Jewish World Review May 27, 2011 23 Iyar, 5771
Hug morphs into death grip
By Roger Simon
If you who said it was the Spanish philosopher George Santayana writing in 1905, you are wrong.
It is actually the motto of the Republican Party in 2011.
It was a blazingly hot day in West Palm Beach, Fla., six weeks before the presidential election of 1996, and Bob Dole was boiling mad. Florida had gone Republican in presidential elections for 20 years, 40 percent of the vote was controlled by seniors, and Bob Dole was definitely a Republican senior. But the polls showed him losing the state to Bill Clinton.
Why? Medicare. The Democrats had spent $4 million in ads telling people that Bob Dole would end Medicare as they knew it. Dole had gone to an elderly center, and after his talk, a lady in a wheelchair had asked him, "Why are you cutting my Medicare?"
The lady pushing the wheelchair said, "That's all she hears all day long, the Clinton ads, that you're going to cut Medicare, cut Medicare, cut Medicare."
Under his deep tan (there is something about Republican leaders and deep tans), Dole grew bright red.
"Listen," Dole said. "I helped rescue Social Security. All my mother had was Social Security income and Medicare. I know how important it is to seniors, older women. So let's set the record straight."
At his next rally, Dole said of the Democratic ads: "We call it Medicscare! Mediscare! Mediscare! All the ads you see in Florida, all the ads you see in Florida, are negative Mediscare ads!'"
Dole lost Florida by 6 percentage points and America by 8.5.
Today, the Republicans have a bright, new rebuttal to Democratic attempts to portray their party as wanting "to end Medicare was we know it."
Rep. Paul Ryan, R-Wis., speaking on MSNBC's "Morning Joe" Wednesday, said his party had just lost a special House election in New York because Democrats had run a "Mediscare" campaign against them.
I don't know if Ryan is going to pay Bob Dole royalties, but he should.
Ryan seemingly has just awakened to the fact that when virtually every Republican member of the House voted in April for his plan to replace Medicare with vouchers, they hung an anchor around their necks.
Democrats are now piling anvils, barbells and the kitchen sink on top of that anchor to pull the Republicans down in the next election. And Ryan is shocked — shocked! — that it seems to be working. The Democratic victor in the New York special election on Tuesday ran ad after ad against her Republican opponent bashing her for endorsing the Ryan plan.
"It can be a powerful political weapon," Ryan said, as if he had just learned the Democrats had invented fire. "People in the Republican Party are nervous because of these kinds of ads."
But this is not the way Ryan spoke after that fateful vote in the House a little over a month ago. "This is our defining moment!" Ryan crowed.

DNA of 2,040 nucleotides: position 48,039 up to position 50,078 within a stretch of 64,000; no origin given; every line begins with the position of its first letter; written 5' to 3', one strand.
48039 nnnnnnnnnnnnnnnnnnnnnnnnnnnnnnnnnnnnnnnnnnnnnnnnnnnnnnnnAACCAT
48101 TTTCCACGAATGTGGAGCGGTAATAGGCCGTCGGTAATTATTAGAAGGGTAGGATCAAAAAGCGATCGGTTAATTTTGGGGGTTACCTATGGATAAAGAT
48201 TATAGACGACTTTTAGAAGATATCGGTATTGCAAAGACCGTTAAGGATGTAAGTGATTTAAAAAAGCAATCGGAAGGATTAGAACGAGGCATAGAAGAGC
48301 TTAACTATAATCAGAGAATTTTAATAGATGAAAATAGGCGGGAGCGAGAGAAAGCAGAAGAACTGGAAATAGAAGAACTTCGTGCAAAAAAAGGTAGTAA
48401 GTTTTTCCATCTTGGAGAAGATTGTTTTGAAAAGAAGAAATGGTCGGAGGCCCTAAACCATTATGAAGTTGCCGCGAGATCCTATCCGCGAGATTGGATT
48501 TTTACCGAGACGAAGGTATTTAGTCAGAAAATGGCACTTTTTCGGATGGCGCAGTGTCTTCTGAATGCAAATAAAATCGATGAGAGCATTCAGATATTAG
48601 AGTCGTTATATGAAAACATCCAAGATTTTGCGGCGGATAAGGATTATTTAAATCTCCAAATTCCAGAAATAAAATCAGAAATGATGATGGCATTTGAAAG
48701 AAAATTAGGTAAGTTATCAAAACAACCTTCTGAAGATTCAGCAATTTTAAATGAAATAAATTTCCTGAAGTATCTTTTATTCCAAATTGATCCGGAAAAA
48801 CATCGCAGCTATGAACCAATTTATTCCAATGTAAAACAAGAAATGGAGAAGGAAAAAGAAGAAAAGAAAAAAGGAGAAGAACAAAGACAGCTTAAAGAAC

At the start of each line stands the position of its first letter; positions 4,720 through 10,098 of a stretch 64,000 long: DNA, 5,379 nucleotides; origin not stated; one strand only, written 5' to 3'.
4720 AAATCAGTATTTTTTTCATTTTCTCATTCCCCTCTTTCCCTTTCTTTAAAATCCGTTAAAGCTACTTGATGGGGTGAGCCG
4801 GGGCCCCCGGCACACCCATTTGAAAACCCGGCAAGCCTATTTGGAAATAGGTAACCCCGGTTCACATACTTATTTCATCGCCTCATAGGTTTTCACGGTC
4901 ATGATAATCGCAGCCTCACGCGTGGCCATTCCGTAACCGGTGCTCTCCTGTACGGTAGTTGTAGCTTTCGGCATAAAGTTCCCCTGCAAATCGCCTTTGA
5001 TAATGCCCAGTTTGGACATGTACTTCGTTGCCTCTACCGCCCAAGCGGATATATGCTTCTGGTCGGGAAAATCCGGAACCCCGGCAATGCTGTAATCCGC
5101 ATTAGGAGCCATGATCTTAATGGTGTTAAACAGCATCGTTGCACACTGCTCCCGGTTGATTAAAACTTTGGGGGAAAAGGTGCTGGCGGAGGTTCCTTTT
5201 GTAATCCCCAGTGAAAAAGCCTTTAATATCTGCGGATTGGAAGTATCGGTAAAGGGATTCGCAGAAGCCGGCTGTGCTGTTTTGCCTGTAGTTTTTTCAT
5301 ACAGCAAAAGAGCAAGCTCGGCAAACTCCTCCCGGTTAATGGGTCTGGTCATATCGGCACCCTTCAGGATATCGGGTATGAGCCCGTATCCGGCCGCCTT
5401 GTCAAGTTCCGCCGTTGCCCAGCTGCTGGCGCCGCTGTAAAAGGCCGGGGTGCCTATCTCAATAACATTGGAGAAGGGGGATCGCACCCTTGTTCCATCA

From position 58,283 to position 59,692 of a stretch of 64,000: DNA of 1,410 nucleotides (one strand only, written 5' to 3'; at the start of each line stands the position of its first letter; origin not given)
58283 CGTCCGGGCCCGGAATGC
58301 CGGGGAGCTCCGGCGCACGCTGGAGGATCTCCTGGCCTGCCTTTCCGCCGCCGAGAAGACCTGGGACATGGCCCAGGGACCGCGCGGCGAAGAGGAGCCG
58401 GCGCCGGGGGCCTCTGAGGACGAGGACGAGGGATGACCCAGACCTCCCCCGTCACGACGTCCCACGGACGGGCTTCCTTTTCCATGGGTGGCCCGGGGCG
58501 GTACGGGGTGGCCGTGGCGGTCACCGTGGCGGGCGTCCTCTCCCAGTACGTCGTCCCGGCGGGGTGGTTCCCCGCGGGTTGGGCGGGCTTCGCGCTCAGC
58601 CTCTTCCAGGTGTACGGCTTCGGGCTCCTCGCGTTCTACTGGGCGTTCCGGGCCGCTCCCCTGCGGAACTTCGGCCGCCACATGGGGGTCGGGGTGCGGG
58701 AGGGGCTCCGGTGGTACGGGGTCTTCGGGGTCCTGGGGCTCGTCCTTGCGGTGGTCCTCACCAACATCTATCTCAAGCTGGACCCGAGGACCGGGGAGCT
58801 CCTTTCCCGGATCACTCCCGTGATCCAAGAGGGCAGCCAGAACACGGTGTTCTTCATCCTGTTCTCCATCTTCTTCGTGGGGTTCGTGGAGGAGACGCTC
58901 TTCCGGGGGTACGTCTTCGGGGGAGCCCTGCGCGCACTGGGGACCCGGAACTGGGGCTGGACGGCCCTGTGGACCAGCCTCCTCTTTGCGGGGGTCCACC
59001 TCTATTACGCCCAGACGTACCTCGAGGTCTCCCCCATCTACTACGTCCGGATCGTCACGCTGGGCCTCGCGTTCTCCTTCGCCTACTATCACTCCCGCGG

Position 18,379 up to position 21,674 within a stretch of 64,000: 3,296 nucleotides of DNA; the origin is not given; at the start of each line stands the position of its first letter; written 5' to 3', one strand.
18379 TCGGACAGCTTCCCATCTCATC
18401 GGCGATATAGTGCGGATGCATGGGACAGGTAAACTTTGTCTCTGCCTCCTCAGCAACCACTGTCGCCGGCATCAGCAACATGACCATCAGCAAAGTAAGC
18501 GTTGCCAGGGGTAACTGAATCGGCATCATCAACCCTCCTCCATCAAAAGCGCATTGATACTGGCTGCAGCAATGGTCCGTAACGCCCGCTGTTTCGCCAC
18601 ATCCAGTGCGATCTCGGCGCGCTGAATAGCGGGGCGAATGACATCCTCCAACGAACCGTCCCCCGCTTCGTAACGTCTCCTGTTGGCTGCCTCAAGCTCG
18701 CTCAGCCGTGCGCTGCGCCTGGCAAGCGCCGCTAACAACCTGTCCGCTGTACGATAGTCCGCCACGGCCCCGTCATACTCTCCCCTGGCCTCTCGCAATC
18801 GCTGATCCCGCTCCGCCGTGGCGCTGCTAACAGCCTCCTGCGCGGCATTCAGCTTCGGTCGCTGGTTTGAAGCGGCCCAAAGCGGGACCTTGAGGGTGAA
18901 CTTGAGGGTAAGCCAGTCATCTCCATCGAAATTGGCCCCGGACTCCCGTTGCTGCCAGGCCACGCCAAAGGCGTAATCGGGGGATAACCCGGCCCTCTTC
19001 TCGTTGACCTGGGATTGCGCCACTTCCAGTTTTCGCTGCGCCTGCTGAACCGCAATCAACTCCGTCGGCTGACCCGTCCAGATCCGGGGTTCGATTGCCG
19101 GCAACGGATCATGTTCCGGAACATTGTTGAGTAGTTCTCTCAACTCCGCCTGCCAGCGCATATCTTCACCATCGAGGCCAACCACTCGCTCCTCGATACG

And, unfortunately for the Republicans, he might be right. Medicare, Medicaid and what the Republicans want to do with those programs might indeed define the Republican Party in 2012 if the Democrats have their way. President Obama has already said flatly the Republican plan "would end Medicare as we know it."
Why is that so bad, considering Medicare expenses are threatening to break the U.S. budget?
It turns out Americans don't want cuts in Medicare. In a Washington Post-ABC poll last month, a staggering 78 percent of Americans opposed any cuts to Medicare and 69 percent opposed any cuts to Medicaid. Gallup found that even among Republicans, only 14 percent favored an overhaul of Medicare.
A New York Times-CBS poll showed "61 percent of Americans think Medicare is currently worth the costs. As many as 78 percent of Democrats and 57 percent of independents say it is worth it, but just 45 percent of Republicans agree. Among tea party supporters, 41 percent say the cost is worth it, while 46 percent say it's not."
Kaiser Public Opinion found "seniors prefer to keep the current Medicare system by a two-to-one margin."
And all this is before the Democrats have even begun their heavy ad campaigns around the country. Take the 33 Grannies. Have you heard of the 33 Grannies? You will.
Democrats estimate that each Medicare enrollee would have to pay an additional $6,400 in out-of-pocket expenses under the Ryan plan, and "33 grannies" is the number of Medicare recipients whose premiums would have to be raised to pay for tax cuts for a single wealthy taxpayer.
President Obama, on the other hand, claims his health care plan, which is currently the law of the land, has grown the economy, added jobs and protected seniors.
"I can report that granny is safe," Obama said.
Leaders in the Republican Party have long seen the inherent risks in Paul Ryan's plan.
House Speaker John Boehner said after the plan passed: "It's Paul's idea. Other people have other ideas. I'm not wedded to one single idea."
But judging by how Newt Gingrich was savaged by Republican pooh-bahs when he opposed the Ryan plan — and how quickly Gingrich was forced to grovel and apologize — no opposition to the Ryan plan is going to be allowed.
The Republicans have wrapped their arms around the Ryan plan, and public opinion be damned, they are hugging it.
The Democrats are delighted. They are planning to turn that hug into a death grip.
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© 2009, Creators Syndicate